学术报告|Peak Force Infrared Microscopy: super-resolution photothermal infrared imaging and spectroscopy at 6 nm spatial resolution
Xiaoji Xu established his research group since 2014 as an assistant professor in the department of chemistry at Lehigh University in Bethlehem, Pennsylvania, United States. Before at Lehigh University, he was a postdoctoral fellow at the University of Toronto, and University Colorado Boulder. He received his B.S. in Chemistry from Peking University in 2004 and Ph.D. from The University of British Columbia, Vancouver, Canada in 2009. His research focus is on chemical sensitive nanoscale imaging, ultrafast laser spectroscopy, and development of the analytical instrumentation for chemical measurement. He holds four patents on nanoscale infrared microscopy. He has published several top papers as the first/corresponding author, including Nature Physics, Nature Communications (4), Science Advances, Nano Letters and ACS Nano. Dr. Xu was selected as a Beckman Young Investigator by Arnold and Mabel Beckman Foundation in 2018. He is also a recipient of the NSF CAREER award in 2019.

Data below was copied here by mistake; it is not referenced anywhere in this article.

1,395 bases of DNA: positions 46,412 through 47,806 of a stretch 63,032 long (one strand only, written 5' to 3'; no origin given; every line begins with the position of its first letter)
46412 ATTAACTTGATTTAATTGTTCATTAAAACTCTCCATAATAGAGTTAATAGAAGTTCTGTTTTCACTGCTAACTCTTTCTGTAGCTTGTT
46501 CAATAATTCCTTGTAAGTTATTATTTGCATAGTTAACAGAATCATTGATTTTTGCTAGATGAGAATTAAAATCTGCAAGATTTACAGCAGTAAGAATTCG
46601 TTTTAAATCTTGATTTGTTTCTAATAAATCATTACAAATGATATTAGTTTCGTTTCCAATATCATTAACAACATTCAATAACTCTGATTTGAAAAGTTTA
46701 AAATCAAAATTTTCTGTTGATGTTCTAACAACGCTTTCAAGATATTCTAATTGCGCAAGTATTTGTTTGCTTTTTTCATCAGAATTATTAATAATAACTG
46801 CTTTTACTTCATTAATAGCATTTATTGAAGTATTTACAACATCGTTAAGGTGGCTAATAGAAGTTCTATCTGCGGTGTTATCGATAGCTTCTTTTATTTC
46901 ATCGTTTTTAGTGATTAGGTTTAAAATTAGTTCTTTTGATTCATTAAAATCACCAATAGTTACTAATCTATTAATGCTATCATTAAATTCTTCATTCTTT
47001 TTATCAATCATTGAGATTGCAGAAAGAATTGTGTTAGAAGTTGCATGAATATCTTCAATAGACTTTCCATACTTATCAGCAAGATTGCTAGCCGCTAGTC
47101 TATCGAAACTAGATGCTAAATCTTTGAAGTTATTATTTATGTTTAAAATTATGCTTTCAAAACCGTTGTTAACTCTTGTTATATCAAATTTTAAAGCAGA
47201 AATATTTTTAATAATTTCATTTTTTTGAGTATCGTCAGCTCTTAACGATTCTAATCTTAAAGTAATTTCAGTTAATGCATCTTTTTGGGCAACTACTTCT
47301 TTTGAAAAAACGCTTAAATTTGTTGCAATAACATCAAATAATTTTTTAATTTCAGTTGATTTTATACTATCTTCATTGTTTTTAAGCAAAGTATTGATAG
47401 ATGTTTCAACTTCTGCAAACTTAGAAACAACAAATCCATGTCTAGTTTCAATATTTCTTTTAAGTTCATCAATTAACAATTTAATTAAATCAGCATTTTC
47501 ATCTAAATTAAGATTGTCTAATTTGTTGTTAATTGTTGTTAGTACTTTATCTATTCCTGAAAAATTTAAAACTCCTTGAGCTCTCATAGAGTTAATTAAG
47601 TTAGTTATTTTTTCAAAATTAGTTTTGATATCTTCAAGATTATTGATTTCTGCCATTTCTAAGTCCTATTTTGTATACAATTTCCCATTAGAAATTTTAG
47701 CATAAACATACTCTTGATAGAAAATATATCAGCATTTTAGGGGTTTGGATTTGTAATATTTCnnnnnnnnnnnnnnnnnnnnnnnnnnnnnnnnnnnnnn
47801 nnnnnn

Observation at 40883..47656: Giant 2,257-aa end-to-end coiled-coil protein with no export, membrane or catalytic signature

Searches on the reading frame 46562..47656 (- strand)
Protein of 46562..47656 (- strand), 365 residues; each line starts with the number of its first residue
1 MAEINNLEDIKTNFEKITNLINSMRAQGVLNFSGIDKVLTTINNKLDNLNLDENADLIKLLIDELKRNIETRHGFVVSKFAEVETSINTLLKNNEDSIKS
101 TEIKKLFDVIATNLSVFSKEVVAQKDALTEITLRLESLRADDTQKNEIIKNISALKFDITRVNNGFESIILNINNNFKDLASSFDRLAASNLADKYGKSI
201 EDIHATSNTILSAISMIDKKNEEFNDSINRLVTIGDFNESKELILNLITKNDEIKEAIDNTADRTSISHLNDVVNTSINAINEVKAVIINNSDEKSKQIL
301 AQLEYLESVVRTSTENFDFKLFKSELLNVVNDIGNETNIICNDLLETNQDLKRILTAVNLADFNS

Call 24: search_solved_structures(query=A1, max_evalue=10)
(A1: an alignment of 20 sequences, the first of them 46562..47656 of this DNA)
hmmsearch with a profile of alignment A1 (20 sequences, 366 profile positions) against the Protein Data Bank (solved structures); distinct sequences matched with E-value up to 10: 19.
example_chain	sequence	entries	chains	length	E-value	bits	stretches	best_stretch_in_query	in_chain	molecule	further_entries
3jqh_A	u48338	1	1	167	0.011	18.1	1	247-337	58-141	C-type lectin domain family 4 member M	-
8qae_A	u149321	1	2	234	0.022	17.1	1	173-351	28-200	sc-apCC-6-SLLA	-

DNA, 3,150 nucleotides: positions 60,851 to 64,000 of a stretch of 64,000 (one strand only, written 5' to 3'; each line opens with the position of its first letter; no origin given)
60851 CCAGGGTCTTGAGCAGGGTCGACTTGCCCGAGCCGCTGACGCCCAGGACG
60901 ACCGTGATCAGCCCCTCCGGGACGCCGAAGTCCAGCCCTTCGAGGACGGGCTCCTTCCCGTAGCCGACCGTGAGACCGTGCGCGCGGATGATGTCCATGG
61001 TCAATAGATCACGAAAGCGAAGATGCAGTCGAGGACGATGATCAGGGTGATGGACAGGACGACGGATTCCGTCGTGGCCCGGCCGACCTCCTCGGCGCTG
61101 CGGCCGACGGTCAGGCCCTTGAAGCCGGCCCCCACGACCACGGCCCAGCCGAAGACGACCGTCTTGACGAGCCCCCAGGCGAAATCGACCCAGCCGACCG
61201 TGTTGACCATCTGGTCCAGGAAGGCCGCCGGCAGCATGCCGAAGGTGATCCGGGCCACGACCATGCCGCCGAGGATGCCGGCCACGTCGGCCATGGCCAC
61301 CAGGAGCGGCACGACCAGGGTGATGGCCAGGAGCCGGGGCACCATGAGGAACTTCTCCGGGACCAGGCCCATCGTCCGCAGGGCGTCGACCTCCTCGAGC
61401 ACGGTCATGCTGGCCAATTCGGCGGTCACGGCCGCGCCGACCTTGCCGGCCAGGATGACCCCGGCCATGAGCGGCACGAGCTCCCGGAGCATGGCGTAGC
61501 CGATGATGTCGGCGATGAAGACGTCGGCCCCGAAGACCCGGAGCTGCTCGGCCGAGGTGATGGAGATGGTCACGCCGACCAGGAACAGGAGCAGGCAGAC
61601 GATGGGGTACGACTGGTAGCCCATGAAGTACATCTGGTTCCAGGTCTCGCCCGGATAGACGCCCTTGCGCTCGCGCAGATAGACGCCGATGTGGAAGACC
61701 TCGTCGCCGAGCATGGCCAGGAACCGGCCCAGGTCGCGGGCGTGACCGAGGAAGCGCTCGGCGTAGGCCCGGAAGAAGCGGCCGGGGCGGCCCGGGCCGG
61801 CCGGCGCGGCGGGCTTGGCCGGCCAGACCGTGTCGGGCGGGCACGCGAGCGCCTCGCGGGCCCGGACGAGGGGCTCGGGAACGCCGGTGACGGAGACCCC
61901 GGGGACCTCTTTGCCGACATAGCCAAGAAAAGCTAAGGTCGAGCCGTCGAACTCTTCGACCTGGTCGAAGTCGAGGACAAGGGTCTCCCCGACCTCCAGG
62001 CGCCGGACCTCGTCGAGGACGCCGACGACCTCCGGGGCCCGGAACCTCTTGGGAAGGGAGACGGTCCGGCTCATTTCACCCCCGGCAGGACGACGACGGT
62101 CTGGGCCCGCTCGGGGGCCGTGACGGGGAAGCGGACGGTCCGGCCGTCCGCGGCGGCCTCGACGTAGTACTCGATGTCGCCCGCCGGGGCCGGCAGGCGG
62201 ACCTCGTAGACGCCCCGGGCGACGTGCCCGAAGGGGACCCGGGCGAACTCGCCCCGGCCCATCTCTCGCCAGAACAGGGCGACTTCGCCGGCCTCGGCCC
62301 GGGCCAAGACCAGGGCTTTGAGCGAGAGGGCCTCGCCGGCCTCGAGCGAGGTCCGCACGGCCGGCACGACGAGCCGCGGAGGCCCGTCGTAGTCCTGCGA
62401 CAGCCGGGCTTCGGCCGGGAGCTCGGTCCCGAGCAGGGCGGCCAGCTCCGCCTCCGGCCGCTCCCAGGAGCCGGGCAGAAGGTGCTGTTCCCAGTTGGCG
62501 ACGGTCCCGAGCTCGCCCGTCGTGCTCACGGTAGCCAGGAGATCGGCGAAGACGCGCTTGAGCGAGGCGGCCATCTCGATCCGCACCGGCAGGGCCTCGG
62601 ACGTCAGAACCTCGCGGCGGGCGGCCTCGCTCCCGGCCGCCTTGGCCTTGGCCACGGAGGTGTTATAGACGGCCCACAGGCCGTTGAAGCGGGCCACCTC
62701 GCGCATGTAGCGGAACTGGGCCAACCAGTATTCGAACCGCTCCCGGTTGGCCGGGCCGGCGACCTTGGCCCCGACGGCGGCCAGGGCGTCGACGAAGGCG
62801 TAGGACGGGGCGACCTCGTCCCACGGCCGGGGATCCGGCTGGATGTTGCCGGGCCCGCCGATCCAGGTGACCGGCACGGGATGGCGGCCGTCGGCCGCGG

Abstract:Traditional optical spectroscopy and microscopy rely on the detection of photons. They have two limitations. First, the wave nature of photons leads to the optical diffraction limit that put a boundary to the spatial resolution. Second, optical detectors are typically sensitive within a certain frequency range. It is not practical to have a unifiedandsensitive optical detector for all frequency ranges from ultraviolet to far infrared. In this presentation, we present our solution, peak force photothermal microscopy, to overcome these two limitations of microscopy and spectroscopy. In peak force photothermal microscopy, the photothermal effect of optical absorption is mechanically measured by an atomic force microscope (AFM) operated in non-resonant peak force tapping mode. The background-referencing signal detection mechanism allows direct measurement of the photothermal expansion as a result of the absorption of photons. The spatial resolution of peak force photothermal microscopy is determined by the contact area of the AFM tip rather than the wavelength of the photons, thus bypassing the optical diffraction limit. Besides probing optical absorption, peak force photothermal microscopy provides simultaneous mechanical information for multimodal characterization. With the infrared excitation, we demonstrate chemical sensitive imaging on a range of samples from the block copolymer, amyloid fibril, secondary organic aerosols, to oil shale. A spatial resolution of 6 nm is observed, and the detection limit is on the zeptomole level. With visible light excitation, we demonstrate nano-imaging of optical absorbing molecules and organic photovoltaic materials. A spatial resolution of <5 nm is observed without the need for optical detection or fluorescence emitting labels. Peak force photothermal microscopy is a generally applicable multimodal analytical surface imaging method with high spatial resolution and sensitivities。